Despite a “respectable” amount of rain this week across all of California, it wasn’t enough for federal agencies to improve the state’s drought picture, new data released Thursday show.
In a report that likely surprises very few, the U.S. Drought Monitor said of the storm that hovered over California since Monday: “More than this is needed to offset the accumulated deficits.”
Southern California has seen as little as 5% and, at most, 75% of its average rainfall depending on the location. Snowpacks in the northern half of the state are less than half of what they typically are.
Meanwhile, the entire state is considered to be in some state of drought. Nearly 80% of California is in “extreme” drought, and more than 55% falls into the agency's harshest condition, “exceptional” drought, according to the report.
Only a few scattered areas of the state are showing surplus water, thanks to recent rain.
A low-pressure system from the Pacific Northwest brought steady showers throughout the first half of the week but despite warnings ultimately caused little damage. The forecast had called for several hours of torrential rains, raising the specter of mudslides, flooding and other hazardous conditions in areas burned by wildfire.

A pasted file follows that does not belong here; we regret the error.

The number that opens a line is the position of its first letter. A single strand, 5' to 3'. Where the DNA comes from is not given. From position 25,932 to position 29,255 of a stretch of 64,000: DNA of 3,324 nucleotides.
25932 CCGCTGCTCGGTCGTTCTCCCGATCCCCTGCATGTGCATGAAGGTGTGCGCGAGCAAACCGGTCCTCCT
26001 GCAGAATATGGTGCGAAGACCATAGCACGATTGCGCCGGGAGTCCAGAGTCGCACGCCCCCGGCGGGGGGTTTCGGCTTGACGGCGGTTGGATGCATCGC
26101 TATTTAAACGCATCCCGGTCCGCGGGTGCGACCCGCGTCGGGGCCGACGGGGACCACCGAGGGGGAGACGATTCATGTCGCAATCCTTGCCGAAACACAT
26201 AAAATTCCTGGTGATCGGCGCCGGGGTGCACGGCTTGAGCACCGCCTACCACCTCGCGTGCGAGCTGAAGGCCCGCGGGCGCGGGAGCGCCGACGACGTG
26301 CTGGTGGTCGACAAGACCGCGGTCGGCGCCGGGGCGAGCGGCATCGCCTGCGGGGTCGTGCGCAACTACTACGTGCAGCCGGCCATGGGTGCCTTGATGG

But rain totals ultimately were right on target with forecasts, officials said. Downtown Los Angeles received 1.52 inches of cumulative rainfall and the 2.79 in the San Gabriel Mountains, according to figures compiled by the National Weather Service.
Sudden storms on Thursday resulted in new complications. A downpour in Riverside County triggered a flash flood that washed out a road and stranded 14 people in five cars. And heavy rain in San Diego County sent an 18-inch deep, 80-foot-wide river of mud flowing down a highway, according to the California Highway Patrol.
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